‘Shawshank' Director Took Time to Perfect Commentary6 Oct, 2004 By: Fred Topel
Writer/director Frank Darabont did not purposely wait for the 10th anniversary of The Shawshank Redemption to create the special edition, streeting this week. His work schedule simply kept him from attending to the DVD. The anniversary inspired him to set aside the time it would take to do a special edition right.
“We could have done an indifferent one [earlier] I'm sure, but on stuff like a director's commentary, I don't want to just toss it off in an afternoon,” Darabont said. “I know that a lot of people do that, but I really wanted to give it its due, and in order to really do the commentary right, I needed a week.”
Darabont spent that week recording a session and then scrutinizing the recording. He picked out dead spots or poorly told anecdotes and went back into the studio to rerecord those sections.
“I don't like commentaries where there are too many dead spots because it just makes it seem like they didn't really have anything to say,” he said. “So, I wanted to fill those gaps and really come up with something worthwhile. If somebody's been interested in listening to what I have to say about this movie and waiting for 10 years, I want to make it of value, if not for the money at the very least for the time.”
The DVD also includes the parody short film, The SharkTank Redemption, which re-creates many of Shawshank's key moments in the setting of a Hollywood talent agency.
“A few years ago, I got a message from somebody — it might have been from the filmmakers Doug and Natalie Van Doren who made the movie — that they had made this parody film of Shawshank and would I mind taking a look at it,” he said. “And when I did take a look at it, I was just absolutely tickled by it. And so when it came time to do the DVD, I was thinking, ‘Okay, let's be completists. Let's toss that on there, too.’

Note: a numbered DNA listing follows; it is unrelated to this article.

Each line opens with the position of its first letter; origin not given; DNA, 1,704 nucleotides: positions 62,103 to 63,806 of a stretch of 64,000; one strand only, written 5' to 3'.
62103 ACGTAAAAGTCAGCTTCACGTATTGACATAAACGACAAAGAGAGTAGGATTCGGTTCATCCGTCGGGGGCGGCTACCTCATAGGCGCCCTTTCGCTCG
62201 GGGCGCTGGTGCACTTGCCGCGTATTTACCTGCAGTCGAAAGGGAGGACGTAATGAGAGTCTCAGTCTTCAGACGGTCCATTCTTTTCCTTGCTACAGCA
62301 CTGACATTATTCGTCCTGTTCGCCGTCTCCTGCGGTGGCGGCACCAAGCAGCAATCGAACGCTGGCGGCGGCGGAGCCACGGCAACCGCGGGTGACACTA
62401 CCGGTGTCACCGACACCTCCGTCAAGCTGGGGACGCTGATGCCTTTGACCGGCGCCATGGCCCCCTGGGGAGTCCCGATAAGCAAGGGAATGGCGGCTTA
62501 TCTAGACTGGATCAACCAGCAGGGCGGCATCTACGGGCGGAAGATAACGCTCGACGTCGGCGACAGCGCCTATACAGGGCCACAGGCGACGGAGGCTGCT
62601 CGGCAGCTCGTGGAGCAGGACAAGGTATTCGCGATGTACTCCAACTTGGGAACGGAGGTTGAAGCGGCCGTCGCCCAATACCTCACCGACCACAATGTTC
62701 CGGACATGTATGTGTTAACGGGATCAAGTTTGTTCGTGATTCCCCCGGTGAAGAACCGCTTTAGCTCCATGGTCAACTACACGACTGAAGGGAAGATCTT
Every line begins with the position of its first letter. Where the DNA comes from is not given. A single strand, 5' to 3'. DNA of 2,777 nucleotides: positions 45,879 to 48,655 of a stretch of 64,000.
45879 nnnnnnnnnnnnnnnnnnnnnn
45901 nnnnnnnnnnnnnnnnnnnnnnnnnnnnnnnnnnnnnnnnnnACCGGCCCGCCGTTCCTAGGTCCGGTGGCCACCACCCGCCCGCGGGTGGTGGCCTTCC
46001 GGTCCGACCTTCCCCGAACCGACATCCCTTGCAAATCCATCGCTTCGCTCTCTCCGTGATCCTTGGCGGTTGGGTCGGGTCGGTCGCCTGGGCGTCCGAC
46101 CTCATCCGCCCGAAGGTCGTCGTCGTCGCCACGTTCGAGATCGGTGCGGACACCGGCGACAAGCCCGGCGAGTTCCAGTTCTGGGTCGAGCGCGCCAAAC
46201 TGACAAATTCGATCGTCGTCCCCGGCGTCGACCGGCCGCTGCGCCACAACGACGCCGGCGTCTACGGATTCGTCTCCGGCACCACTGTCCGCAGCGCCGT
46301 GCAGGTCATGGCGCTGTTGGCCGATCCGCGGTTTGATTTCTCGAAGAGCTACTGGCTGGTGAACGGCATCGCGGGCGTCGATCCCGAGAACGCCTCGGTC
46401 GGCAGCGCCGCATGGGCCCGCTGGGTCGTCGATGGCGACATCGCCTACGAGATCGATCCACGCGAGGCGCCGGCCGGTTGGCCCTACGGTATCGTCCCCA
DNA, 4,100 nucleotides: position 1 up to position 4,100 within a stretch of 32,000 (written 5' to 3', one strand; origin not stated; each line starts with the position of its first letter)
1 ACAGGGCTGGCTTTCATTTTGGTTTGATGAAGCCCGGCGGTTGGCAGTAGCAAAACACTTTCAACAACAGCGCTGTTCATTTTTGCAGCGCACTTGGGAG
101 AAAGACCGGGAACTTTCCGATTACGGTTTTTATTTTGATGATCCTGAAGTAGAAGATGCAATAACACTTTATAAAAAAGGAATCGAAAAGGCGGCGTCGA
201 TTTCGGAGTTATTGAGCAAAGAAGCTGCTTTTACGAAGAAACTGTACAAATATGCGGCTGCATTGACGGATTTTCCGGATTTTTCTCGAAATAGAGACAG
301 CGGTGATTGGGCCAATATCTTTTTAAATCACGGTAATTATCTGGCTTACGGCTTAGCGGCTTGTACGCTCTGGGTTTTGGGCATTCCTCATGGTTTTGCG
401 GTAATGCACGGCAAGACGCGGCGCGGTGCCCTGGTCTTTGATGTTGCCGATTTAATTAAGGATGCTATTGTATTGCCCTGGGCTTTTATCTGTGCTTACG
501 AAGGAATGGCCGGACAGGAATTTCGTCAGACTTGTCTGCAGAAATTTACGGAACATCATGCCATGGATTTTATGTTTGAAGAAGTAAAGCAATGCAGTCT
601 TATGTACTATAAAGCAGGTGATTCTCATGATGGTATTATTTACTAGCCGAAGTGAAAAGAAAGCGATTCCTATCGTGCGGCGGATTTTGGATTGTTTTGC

The DVD also features two interview documentaries, a “Charlie Rose Show” group interview, a still gallery and storyboards. There are no deleted scenes included. Darabont had a few, particularly featuring Morgan Freeman's character having a hard time adjusting to life outside of prison, but felt that point was made clear in the finished film.
“The audience was so far ahead of me on that at that point in the movie, because they'd seen Jim Whitmore go through it,’ he said.
At last month's event to celebrate the anniversary release, Darabont noted he has a love-hate relationship with video. He acknowledged that most people would not have seen Shawshank, his first film, which grossed just $18 million at the box office in 1994, without video; he said, “We love the DVD, but it's not the same as the movie.”
Although he said the title sold a million units on video last year, he still marvels at “how much more you get when you're shining light through a projector and celluloid.”